Under aerobic conditions every respiring cell in the human body normally consumes oxygen to burn food and produce stoichiometric quantities of water which dissolves carbon dioxide and less soluble cell products. The effluent water and solutes appear in the form of lymph in the interstices between cells. The lymph effluent from all respiring cells flows to become the circulating lymph and blood plasma which coordinately sustain a steady state of homeostasis throughout the internal milieu. As a result, every living cell served by the vascular system has equal opportunity to partake of water and solutes emanating from or absorbed by remaining cells. Solute quantities available depend on cell location, regional plasma flow, local vascular permeability, molecular size, configuration, solubility and concentration, as well as avid cell receptors.

Proportional to oxygen consumption, organized lymph glands develop in environments of relatively high oxygen tension around regional arteries to filter and process lymph coming from regional cells, and to produce effluent lymph rich in soluble globulins extruded by local mononuclear cells (especially macrophages, plasmacytes, lymphocytes), along with suspended small cytoplasm-poor lymphocytes. In turn, such dissolved globulins and remarkably motile small lymphocytes help feed, regulate growth and provide immunity to remaining cells. The lymph effluent from lymph glands and residua from capillary filtrates, along with newly absorbed solvent water, join the blood circulation during pulmonary inspiration in volumes proportional to the volume of air inspired with each breath.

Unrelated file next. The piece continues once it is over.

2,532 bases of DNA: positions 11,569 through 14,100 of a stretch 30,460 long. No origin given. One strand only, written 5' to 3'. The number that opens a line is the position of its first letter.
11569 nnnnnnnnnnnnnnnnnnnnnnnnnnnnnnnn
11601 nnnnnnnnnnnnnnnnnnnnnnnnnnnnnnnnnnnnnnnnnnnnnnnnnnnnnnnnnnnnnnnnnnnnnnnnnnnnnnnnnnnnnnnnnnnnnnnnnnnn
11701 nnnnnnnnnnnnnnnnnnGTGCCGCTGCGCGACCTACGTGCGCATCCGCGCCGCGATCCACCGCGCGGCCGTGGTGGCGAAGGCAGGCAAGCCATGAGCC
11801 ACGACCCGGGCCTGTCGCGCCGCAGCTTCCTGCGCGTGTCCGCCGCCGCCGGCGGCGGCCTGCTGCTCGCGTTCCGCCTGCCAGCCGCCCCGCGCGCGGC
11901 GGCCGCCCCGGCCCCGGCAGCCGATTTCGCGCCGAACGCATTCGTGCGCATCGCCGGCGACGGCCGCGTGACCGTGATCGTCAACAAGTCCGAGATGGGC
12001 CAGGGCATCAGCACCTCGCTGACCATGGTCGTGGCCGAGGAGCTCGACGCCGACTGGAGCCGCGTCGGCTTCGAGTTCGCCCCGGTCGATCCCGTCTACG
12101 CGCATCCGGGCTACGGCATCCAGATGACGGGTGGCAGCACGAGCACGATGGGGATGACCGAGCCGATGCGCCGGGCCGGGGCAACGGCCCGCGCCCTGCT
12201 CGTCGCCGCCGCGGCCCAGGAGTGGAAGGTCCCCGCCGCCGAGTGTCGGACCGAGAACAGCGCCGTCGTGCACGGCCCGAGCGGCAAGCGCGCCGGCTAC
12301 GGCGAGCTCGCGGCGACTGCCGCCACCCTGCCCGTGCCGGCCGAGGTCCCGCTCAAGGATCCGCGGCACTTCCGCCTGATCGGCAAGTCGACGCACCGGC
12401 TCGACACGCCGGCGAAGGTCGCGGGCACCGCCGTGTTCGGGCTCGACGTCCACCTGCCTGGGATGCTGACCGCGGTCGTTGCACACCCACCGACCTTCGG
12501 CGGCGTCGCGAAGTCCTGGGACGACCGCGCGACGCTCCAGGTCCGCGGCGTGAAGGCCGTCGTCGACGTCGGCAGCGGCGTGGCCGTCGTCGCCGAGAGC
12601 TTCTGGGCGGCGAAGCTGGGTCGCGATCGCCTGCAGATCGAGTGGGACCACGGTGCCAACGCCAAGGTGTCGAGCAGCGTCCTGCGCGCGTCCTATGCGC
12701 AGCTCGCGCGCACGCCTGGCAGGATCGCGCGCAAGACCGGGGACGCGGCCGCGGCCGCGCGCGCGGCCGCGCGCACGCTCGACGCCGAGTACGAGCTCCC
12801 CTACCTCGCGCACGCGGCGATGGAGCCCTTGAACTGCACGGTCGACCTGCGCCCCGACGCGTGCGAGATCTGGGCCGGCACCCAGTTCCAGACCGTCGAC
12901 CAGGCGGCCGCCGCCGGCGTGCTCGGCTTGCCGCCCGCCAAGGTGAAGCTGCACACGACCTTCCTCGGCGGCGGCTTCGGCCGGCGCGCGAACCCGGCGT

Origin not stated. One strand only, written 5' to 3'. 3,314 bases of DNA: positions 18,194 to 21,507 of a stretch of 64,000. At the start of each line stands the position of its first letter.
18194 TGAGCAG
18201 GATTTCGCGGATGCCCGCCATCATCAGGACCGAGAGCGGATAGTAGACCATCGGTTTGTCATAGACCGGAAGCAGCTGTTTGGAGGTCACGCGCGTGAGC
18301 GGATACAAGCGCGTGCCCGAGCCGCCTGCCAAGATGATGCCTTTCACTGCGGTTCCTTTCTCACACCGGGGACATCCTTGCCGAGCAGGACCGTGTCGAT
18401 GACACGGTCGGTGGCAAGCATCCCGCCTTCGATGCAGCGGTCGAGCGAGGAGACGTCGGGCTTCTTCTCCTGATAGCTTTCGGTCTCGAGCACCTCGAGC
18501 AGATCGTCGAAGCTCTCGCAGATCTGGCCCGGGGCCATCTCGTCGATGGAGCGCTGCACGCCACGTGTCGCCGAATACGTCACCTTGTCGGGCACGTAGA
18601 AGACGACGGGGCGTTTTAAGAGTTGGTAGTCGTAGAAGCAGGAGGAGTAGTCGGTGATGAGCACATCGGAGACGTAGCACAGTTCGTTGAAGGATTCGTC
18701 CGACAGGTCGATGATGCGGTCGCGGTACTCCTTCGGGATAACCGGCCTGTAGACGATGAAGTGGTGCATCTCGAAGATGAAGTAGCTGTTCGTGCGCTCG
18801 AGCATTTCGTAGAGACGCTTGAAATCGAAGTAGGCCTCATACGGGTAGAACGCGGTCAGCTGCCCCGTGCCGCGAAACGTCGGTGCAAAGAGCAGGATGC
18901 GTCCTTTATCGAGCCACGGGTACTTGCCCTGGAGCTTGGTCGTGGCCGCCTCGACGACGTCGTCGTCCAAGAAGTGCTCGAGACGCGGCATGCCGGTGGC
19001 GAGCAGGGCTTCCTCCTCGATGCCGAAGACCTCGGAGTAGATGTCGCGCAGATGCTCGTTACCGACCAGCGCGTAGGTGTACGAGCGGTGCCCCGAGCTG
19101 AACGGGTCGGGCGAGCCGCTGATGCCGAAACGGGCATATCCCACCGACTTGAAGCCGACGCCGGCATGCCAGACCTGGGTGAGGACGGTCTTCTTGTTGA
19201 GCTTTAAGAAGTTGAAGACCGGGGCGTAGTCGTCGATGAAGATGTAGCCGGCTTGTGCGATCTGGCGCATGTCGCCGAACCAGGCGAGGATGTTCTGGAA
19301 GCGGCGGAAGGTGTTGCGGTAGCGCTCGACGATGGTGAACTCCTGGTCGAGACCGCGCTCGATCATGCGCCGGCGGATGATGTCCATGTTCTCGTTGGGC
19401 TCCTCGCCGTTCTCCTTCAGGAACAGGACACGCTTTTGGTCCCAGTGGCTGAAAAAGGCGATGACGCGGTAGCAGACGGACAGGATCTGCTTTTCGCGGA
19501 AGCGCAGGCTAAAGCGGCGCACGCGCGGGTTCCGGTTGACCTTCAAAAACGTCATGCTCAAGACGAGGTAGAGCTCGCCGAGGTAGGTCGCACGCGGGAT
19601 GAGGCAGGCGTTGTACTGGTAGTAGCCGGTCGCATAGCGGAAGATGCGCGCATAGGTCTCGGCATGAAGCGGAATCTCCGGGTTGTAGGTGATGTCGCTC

How to Cite: Shields, J. (1992) “LYMPH, LYMPH GLANDS, AND HOMEOSTASIS”, Lymphology. 25(4).